Effect of the COVID-19 pandemic on an international sample of golfers with disabilities

Rose Darcy, Christopher Lewis, Cameron Fausett, Alexander Neuville, Tony Bennett, Prakash Jayabalan*

*Corresponding author for this work

Research output: Contribution to journalArticlepeer-review


Introduction: Participation in adaptive sports can mitigate the risk for obesity and social isolation/loneliness in individuals with disabilities (IWDs). The coronavirus disease 2019 (COVID-19) pandemic and related changes in physical activity exacerbated existing barriers to participation in adaptive sports. There is limited literature assessing the potentially disproportionate effect of pandemic-related changes to physical activity in IWDs. Objective: To determine how golf benefits IWDs and understand the effect of changes to golfing habits during the pandemic. Design: A survey was distributed to all registered players (n = 1759) of the European Disabled Golf Association (April 2021). It assessed participants' demographic information (age, sex, race/ethnicity, nationality, impairment, golf handicap), golf habits before/after the pandemic, and perceived impact of golf and COVID-19-related golf restrictions to physical/mental health and quality of life (QoL). Setting: European Disabled Golf Association (EDGA) worldwide database. Patients: Responses were received from 171 IWDs representing 24 countries. Age 18 years or older and registration with EDGA were required for inclusion. Interventions: Survey. Outcomes: Self-reported golfing habits, mental/physical health, and QoL. Results: Mean participant age was 51.4 ± 12.9 years. Most respondents were amputees (41.5%) or had neurological diagnoses (33.9%). Pre-pandemic, 95% of respondents indicated that golf provided an opportunity to socialize, and most participants reported that golf positively affected physical/mental health and QoL. During the pandemic, more than 20% of participants reported golfing with fewer partners and 24.6% of participants reported playing fewer rounds per month (p <.001 for both); these findings were consistent across geographical region, ethnicity, and type of disability. Most participants (68.4%) perceived that their ability to golf had been impacted by COVID-19 and that these changes negatively affected their mental/physical health and QoL. Conclusions: Golf benefits the physical/mental health and QoL of IWDs internationally. Changes to golfing habits throughout the COVID-19 pandemic negatively affected these individuals. This highlights the need to create opportunities for physical activity engagement and socialization among adaptive athletes during a global pandemic.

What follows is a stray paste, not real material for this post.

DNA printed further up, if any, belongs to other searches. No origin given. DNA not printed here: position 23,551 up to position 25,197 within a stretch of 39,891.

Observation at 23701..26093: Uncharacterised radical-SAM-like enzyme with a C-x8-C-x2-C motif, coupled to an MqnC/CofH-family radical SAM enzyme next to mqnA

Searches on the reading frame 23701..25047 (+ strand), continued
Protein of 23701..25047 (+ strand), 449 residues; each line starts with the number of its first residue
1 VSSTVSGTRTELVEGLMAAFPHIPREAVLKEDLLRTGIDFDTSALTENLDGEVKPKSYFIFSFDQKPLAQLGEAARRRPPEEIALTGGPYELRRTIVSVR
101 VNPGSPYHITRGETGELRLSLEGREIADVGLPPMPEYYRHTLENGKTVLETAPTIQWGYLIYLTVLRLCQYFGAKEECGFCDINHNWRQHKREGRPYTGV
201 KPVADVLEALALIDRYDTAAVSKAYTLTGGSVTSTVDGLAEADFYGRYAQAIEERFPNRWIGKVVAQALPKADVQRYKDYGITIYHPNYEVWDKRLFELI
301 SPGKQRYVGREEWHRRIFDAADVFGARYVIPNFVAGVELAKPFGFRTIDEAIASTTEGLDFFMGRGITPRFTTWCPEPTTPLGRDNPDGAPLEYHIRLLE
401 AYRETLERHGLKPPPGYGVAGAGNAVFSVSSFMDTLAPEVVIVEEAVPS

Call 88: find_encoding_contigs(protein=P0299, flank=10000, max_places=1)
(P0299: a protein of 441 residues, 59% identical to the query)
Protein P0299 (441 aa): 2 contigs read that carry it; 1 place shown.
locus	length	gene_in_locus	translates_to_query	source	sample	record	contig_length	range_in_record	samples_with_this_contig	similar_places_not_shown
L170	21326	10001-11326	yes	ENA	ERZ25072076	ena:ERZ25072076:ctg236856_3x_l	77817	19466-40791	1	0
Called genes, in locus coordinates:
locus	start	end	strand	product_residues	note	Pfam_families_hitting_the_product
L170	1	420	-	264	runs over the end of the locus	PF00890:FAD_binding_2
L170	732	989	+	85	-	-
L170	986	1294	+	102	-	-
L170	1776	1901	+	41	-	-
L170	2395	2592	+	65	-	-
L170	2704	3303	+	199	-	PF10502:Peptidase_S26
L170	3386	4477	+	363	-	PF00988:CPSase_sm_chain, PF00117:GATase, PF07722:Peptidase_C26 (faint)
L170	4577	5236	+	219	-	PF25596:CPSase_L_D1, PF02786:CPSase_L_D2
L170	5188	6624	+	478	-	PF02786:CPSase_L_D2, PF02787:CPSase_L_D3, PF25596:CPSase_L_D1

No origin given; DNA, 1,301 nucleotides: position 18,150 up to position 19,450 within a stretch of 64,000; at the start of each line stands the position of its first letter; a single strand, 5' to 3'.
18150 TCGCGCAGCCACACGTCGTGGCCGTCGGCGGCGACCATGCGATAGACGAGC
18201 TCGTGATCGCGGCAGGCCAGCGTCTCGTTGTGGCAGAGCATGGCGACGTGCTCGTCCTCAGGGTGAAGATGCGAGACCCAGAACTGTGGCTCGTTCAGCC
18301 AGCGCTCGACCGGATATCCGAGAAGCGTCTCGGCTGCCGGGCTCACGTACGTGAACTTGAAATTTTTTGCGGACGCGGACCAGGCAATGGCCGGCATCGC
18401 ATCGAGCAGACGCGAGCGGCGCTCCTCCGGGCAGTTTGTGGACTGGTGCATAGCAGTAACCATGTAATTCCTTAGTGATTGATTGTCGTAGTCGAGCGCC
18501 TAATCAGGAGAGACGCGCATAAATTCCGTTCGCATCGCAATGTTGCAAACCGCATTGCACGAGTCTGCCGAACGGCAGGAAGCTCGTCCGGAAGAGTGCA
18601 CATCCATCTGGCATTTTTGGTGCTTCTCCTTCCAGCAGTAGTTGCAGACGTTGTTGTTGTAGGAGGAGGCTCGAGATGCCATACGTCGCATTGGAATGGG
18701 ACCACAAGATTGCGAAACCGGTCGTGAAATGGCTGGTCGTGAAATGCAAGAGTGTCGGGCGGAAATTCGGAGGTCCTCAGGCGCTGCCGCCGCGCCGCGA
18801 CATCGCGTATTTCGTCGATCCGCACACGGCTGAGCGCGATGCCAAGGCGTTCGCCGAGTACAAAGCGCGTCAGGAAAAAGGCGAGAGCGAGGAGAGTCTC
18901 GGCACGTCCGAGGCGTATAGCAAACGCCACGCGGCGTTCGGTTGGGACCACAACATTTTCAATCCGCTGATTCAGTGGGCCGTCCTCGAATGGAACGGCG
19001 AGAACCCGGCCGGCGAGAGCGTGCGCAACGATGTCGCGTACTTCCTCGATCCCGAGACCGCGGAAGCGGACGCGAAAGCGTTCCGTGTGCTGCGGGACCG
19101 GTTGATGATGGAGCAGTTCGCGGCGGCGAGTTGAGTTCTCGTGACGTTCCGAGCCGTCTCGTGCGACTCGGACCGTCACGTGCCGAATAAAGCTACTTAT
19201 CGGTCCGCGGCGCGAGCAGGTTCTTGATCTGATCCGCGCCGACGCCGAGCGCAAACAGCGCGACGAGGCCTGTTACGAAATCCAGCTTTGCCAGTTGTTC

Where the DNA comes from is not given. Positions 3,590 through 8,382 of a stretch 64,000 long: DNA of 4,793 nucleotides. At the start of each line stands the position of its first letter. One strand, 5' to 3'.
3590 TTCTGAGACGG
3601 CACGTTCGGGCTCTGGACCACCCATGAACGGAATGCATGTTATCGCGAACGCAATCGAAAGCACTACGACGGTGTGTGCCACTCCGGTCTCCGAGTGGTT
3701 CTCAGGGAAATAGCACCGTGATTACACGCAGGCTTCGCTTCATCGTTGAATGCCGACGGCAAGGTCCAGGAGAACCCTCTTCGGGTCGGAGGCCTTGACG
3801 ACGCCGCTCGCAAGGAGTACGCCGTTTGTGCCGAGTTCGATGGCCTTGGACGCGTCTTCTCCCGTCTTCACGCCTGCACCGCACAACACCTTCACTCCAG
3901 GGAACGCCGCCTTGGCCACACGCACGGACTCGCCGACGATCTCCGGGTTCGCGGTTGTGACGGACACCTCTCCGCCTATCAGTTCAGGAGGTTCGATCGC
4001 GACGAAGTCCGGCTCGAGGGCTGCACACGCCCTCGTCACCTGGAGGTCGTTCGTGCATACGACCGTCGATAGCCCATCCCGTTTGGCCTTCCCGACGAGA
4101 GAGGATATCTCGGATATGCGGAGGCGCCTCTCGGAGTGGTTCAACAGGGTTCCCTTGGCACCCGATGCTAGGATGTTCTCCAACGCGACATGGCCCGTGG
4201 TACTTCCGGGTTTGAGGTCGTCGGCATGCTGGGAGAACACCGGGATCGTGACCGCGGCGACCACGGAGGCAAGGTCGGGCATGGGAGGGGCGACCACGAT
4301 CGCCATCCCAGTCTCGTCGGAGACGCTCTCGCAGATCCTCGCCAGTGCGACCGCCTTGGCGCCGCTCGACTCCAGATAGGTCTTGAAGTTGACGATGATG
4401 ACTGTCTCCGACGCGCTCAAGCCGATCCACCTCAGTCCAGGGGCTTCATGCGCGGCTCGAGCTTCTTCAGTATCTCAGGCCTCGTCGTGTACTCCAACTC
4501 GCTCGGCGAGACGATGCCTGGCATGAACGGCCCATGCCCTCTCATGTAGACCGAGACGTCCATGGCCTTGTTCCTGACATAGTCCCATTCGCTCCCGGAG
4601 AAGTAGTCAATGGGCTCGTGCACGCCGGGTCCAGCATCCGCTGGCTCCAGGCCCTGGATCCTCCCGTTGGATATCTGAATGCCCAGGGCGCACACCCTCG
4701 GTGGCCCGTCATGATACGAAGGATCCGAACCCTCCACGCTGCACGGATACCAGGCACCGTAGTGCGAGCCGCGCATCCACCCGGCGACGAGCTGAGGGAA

Original languageEnglish (US)
JournalPM and R
StateAccepted/In press - 2023

ASJC Scopus subject areas

  • Clinical Neurology
  • Neurology
  • Rehabilitation
  • Physical Therapy, Sports Therapy and Rehabilitation


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